10 to 21,000 years until groundwater is depleted

Did you catch that?

Between 10 YEARS (not 10,000 years) and 21,000 years until groundwater is depleted in areas such as the North West Saharan Aquifer. The Sahara might sound far away, but the hard, cold truth is that it could be your city they’re referring to. Indeed, this kind of statement is the scientific equivalent of, “no one really knows what’s going on.” Scientists, by the way, are kind of lousy at sounding alarm bells. It goes against their general nature. The NASA article (below) is clearly trying to do just that without sounding too frantic. The problem is there’s a huge disconnect between the general public and the scientific community when it comes to communicating this type of warning. I’d put $20 bucks down that they were wringing their hands, debating at great length whether or not this report was too alarmist, emotional, etc.:

The average person, if they even bothered to look at this report at all, would probably shrug their shoulders and think, “Woo hoo – nothing bad is gonna happen for at least 20,000 years!” So many onion layers of wrong.

First of all, NASA’s reporting on this issue has been going on for years. They have been trying, albeit calmly at first, to suggest that potable water is becoming increasingly scarce. How scarce? That’s the terrifying thing. No one really knows. Changes in precipitation patterns, brought about by climate chaos, has made the guessing game even more dodgy. Additionally, the insane fracking “revolution” continues to mindlessly sweep the globe, probing for more fossil fuels to extract by any means whatsoever.

According to Green Propet, this same aquifer in Africa, a region which is already suffering from food and water scarcity, is under siege by Shell Oil, which plans to frack 740 wells deep into this very same water source in Kairouan, Tunisia. And if Shell Oil carelessly disregards the environment when their every move is being watched here in the West, just imagine how reckless they are in Africa where they can sidestep even minimal safety procedures.

Calculations, based on Shell’s own data, indicate that the 20-40 year drilling life of a well in Tunisia will result in a crazy amount of water being wasted for Shell’s unnecessary endeavors. Hydraulic fracturing, or fracking, uses between 24 million – 500 million liters (per well) over the lifetime of each well’s drilling life. When that number is expanded to all wells under Shell’s ownership in just this one area in Tunisia, 17.76 billion to 370 billion liters of water will be used and made poisonous by Shell Oil over 50 years. That is equal to the amount of water consumed by the entire nation of Tunisia for the next 100 years at CURRENT population levels. Let’s go over that one more time:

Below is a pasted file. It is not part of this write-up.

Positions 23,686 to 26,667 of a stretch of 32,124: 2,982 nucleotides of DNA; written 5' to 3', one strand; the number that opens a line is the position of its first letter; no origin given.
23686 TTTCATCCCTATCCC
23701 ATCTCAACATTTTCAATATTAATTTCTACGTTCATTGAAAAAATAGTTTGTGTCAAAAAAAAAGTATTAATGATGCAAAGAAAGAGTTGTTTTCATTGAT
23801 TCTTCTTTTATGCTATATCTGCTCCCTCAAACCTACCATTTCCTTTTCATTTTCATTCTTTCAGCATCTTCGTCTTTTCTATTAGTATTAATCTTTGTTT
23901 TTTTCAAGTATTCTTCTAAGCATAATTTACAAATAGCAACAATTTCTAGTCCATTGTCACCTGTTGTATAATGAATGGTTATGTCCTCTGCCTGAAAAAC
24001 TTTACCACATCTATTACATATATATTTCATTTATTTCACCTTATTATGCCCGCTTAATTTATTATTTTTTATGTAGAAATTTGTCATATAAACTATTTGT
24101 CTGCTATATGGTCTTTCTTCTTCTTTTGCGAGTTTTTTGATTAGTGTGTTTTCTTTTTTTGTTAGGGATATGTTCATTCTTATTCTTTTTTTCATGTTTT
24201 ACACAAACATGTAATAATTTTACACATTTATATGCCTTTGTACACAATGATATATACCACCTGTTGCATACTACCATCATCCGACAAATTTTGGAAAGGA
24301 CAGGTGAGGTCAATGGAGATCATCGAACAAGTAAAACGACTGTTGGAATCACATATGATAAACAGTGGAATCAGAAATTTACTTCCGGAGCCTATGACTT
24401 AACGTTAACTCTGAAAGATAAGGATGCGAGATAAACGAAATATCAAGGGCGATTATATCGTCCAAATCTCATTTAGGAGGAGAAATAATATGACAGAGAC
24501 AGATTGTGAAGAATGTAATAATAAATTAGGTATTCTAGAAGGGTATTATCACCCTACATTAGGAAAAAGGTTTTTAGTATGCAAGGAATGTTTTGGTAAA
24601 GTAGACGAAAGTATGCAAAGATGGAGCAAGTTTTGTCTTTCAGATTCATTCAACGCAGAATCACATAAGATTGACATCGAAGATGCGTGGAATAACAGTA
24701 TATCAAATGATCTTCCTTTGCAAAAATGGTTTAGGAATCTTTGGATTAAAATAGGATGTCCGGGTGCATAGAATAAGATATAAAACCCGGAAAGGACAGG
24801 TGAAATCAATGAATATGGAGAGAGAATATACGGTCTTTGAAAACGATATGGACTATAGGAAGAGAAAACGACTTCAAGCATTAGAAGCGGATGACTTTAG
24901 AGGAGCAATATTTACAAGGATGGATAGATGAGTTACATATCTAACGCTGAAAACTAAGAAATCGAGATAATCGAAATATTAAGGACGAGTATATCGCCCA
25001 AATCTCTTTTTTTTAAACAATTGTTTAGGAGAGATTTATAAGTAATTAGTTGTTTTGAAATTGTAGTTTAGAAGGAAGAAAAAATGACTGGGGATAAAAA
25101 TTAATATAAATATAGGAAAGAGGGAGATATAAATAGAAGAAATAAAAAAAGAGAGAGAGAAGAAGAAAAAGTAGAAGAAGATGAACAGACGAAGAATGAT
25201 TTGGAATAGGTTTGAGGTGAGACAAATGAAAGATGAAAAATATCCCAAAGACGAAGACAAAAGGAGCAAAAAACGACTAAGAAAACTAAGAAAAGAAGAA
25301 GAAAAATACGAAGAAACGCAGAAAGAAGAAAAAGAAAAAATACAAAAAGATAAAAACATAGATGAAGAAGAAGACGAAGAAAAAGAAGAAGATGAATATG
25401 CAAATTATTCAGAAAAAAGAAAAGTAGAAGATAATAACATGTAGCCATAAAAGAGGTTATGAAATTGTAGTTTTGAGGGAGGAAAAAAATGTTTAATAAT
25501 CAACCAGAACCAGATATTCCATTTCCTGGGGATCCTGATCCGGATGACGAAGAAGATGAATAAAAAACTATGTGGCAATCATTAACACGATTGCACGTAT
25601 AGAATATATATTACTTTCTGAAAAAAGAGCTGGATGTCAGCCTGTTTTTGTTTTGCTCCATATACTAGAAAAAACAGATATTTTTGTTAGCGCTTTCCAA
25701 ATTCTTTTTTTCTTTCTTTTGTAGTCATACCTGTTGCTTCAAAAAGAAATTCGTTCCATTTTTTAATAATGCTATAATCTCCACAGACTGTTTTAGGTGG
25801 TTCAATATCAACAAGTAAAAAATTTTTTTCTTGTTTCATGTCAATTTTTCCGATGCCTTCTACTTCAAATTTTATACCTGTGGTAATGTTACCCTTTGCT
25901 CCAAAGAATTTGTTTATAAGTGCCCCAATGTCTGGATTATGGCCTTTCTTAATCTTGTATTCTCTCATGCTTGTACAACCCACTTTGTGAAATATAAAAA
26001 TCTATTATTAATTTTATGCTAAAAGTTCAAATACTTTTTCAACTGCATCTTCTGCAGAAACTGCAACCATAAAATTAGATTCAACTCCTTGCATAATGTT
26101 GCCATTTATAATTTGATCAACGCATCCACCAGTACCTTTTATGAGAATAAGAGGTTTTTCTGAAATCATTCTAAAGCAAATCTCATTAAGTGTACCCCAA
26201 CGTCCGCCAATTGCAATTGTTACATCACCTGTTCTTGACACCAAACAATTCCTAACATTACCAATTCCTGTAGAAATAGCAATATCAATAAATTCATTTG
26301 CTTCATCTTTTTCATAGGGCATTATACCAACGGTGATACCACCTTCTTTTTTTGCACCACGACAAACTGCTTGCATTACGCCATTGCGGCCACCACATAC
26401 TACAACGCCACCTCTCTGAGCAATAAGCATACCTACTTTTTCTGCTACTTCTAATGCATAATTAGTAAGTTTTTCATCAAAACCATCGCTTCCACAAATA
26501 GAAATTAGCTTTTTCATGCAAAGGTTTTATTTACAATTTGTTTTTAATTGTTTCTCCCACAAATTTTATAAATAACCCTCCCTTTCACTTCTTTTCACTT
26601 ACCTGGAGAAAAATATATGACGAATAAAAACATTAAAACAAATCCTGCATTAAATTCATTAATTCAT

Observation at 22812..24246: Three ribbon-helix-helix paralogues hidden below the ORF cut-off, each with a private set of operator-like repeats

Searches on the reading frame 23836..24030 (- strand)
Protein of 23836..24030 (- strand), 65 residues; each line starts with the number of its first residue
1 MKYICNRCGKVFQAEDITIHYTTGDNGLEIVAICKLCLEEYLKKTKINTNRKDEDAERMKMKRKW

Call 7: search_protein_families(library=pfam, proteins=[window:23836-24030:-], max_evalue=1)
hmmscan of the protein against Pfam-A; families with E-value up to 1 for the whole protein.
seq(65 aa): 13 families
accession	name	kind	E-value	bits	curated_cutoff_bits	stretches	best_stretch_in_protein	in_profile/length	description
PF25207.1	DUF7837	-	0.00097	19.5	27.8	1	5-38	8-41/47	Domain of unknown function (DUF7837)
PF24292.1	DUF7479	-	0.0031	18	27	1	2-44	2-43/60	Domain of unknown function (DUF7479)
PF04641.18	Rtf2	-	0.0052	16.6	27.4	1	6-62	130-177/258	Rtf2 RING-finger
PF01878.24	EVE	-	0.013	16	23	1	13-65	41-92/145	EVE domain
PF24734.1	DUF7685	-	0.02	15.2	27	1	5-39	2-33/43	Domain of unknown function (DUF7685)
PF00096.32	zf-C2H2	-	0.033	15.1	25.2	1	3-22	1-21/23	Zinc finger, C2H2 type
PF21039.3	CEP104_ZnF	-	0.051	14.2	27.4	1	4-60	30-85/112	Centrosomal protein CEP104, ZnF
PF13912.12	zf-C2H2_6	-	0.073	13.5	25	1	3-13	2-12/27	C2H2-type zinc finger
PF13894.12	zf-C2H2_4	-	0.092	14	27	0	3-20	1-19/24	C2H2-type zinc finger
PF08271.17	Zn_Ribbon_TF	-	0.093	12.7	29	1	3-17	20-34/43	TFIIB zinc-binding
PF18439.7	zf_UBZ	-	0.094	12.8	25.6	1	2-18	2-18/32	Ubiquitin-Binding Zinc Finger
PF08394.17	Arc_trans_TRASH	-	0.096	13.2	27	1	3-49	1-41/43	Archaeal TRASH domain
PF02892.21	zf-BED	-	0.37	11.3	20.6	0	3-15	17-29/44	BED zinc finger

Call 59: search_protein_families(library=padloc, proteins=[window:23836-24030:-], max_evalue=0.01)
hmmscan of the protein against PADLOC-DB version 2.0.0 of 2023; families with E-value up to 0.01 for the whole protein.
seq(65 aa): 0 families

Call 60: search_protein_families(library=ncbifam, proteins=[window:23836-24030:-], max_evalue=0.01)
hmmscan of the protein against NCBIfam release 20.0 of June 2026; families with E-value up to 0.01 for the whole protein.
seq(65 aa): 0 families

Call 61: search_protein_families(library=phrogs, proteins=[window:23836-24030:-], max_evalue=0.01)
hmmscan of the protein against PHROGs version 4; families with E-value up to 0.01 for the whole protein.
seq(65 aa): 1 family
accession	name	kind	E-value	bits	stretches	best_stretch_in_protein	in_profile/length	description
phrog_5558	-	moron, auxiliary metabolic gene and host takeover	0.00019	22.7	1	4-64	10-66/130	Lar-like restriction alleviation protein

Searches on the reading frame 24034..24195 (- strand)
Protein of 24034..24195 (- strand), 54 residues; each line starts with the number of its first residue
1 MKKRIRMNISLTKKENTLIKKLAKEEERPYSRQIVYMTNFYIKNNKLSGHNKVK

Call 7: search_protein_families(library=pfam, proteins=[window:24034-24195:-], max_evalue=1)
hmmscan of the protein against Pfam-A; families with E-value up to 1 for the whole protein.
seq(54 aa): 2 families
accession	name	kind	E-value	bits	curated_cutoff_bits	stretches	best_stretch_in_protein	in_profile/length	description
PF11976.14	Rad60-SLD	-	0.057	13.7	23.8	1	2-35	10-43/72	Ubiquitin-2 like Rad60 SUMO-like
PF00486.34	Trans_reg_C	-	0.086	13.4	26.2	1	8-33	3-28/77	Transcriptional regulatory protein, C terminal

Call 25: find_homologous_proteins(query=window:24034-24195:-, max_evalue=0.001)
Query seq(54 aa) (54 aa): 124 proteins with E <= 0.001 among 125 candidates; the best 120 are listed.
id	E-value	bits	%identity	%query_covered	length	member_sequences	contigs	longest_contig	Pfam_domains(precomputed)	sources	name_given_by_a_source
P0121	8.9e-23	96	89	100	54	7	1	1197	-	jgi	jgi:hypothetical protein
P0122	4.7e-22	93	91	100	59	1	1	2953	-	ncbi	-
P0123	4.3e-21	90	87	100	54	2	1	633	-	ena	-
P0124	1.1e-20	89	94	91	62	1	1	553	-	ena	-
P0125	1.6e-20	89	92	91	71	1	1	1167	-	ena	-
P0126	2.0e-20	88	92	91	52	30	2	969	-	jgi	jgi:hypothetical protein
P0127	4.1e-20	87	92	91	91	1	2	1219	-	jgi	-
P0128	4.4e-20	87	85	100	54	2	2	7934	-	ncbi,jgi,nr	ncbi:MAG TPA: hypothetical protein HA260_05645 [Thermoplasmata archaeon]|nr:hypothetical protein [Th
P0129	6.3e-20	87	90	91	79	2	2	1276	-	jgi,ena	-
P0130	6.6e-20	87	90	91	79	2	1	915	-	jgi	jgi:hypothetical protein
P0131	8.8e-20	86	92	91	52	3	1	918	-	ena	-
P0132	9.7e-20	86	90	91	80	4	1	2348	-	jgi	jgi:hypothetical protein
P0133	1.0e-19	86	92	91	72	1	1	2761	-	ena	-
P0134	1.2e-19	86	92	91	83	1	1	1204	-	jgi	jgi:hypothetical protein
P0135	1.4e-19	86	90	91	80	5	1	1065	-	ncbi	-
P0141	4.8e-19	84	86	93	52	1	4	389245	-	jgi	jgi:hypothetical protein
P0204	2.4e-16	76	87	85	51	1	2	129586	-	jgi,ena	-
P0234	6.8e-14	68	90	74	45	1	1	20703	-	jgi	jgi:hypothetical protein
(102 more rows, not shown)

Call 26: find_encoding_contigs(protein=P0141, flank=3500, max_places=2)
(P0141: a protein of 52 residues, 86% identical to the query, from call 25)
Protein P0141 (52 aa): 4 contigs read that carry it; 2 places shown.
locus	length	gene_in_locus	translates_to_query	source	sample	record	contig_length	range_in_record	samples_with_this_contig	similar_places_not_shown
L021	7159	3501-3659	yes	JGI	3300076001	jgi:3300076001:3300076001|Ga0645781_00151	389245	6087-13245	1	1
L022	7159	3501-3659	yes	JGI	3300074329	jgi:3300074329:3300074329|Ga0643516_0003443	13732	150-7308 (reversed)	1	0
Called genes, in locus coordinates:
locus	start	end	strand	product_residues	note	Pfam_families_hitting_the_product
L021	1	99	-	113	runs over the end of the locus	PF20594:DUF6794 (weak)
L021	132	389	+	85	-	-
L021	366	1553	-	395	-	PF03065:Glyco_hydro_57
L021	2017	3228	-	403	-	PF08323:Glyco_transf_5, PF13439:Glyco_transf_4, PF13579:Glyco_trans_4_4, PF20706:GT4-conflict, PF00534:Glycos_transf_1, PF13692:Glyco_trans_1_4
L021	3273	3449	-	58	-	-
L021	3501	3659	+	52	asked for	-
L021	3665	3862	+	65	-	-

Calculations, based on Shell’s own data, indicate that the 20-40 year drilling life of a well in Tunisia will result in a crazy amount of water being wasted for Shell’s unnecessary endeavors. Hydraulic fracturing, or fracking uses between 24 million – 500 million liters (per well) over the lifetime of each well’s drilling life. When that number is expanded to all wells under Shell’s ownership in just this one area in Tunisia, 17.76 billion to 370 billion liters of water will be used and made poisonous by Shell Oil over 50 years. That is equal to the amount of water consumed by the entire nation of Tunisia for the next 100 years at CURRENT population levels.

And it isn’t just Tunisia which will be impacted. Algeria and Libya are also served by this water source. Political, economic, social and environmental instabilities are already crippling the region, and Libya’s troubles were only recently America’s troubles (and Halliburton’s opportunities).

Back to NASA’s article in the iFrame above. As you can see from their world map, parts of the United States are also perched atop unknowable groundwater resources, while this VERY precious resource is being poisoned and wasted by oil companies during the fracking process.

I know this is unpleasant. I realize that it’s more bad news. I beg of you…don’t “look away.” If you bothered to pull up this post in the first place, and THEN you took the time to read it to the bottom, then you are officially part of the solution.

Thank you. And I’d hug each of you if I could. I’m not even kidding.

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